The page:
Health systems vs. the housing crisis

Health systems face various challenges when it comes to recruiting and retaining top talent. And in some places, the lack of availability of affordable housing is preventing workers from taking jobs.

To provide housing stability, health systems nationwide are providing apartments to employees. 

Most recently, Aurora, Colo.-based UCHealth and Yampa Valley Medical Center in Steamboat Springs, Colo., announced their investment in long-term employee housing. 

This is a nearly $30 million investment in a 42-unit housing development in the Steamboat Springs community.

“The incredible patient care that is delivered at UCHealth Yampa Valley Medical Center cannot happen without our most valuable resource — our staff and providers,” Soniya Fidler, president of YVMC, said in an Oct. 9 news release shared with Becker’s. “Living in Steamboat Springs and northwest Colorado presents housing challenges for many members of our team. The rental and real estate markets over the last few years have made affordable housing options difficult to come by. We know these units will provide housing stability for our employees.”

The complex sits on land about a mile from the YVMC campus. The development has six one-bedroom units, 24 two-bedroom units and 12 three-bedroom units within two, three-story buildings. The units will be available to full-time staff at YVMC by the end of 2024. 

The hospital will allocate the units based on a weighted lottery, according to the release. Rent amounts will be determined according to the household’s gross income, size of household and type of unit, with subsidies provided to employees who meet certain income criteria.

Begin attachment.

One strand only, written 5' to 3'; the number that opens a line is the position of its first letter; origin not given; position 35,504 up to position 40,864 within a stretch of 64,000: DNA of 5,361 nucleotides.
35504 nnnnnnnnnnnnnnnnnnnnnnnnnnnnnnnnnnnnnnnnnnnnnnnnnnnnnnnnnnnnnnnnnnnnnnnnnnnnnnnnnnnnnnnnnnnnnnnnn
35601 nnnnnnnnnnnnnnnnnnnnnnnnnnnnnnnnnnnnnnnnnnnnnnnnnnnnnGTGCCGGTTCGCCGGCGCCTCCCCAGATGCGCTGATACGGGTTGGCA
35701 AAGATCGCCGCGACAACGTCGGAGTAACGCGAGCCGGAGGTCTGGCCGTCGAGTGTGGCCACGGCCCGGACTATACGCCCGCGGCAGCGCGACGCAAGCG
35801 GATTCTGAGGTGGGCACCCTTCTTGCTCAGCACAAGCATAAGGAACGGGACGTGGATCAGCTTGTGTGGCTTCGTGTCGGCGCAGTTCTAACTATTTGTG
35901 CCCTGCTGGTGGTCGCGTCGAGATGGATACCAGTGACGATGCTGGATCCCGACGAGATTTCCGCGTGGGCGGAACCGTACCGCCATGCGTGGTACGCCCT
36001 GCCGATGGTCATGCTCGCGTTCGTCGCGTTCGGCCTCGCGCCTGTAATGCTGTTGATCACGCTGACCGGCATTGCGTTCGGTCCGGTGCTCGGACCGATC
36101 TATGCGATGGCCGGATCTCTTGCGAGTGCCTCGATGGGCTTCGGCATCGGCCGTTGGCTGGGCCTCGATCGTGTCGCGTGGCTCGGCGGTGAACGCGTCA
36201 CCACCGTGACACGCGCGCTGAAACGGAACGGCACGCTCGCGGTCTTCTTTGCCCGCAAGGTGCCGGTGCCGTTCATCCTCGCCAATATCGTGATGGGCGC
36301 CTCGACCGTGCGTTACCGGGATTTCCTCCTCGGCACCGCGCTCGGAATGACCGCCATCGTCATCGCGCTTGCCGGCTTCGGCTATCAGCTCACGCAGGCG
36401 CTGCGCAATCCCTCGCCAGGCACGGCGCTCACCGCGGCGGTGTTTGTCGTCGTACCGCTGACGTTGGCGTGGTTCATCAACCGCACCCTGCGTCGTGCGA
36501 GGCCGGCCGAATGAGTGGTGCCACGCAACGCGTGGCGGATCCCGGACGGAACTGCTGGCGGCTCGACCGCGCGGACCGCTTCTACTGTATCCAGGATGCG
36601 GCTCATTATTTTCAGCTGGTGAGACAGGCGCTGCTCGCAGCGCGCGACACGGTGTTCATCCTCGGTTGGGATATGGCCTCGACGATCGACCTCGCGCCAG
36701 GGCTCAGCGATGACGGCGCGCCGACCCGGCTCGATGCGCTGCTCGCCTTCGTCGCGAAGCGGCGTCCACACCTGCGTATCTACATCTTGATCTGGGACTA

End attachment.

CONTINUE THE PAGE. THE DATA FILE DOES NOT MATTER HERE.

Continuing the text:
YVMC is only one example of how hospitals are providing employees with housing. Hilton Head (S.C.) Hospital is offering new employees free housing, at least temporarily.

This is through an agreement by Hilton Head Regional Healthcare to rent nearby loft apartments on a short-term basis, according to a Sept. 27 news release. The organization will offer the units to clinical staff who are new to the area — including travel nurses — at no out-of-pocket cost. 

Joel Taylor, the health system’s CEO, said he hopes the apartments will help attract and retain workers and provide a better work-life balance for employees. 

The hospital is working with the Richardson Group, a Hilton Head-based property management company, to renovate the units.  

This year, Becker’s has reported on other health systems offering employee housing, as well. This includes Burlington-based University of Vermont Health System, which in April celebrated the opening of its first investment in employee housing in South Burlington. The building includes 61 apartments for employees and their families.

“We’re continuing to recruit people who are excited to join our team, but too often they are unable to secure housing, and have to decline our offer of employment,” Rebecca Kapsalis, associate vice president of talent acquisition for the UVM Health Network, said in an April 27 news release. “Being able to offer these units will help more new employees relocate here, and will keep more of our colleagues working with us as well.”

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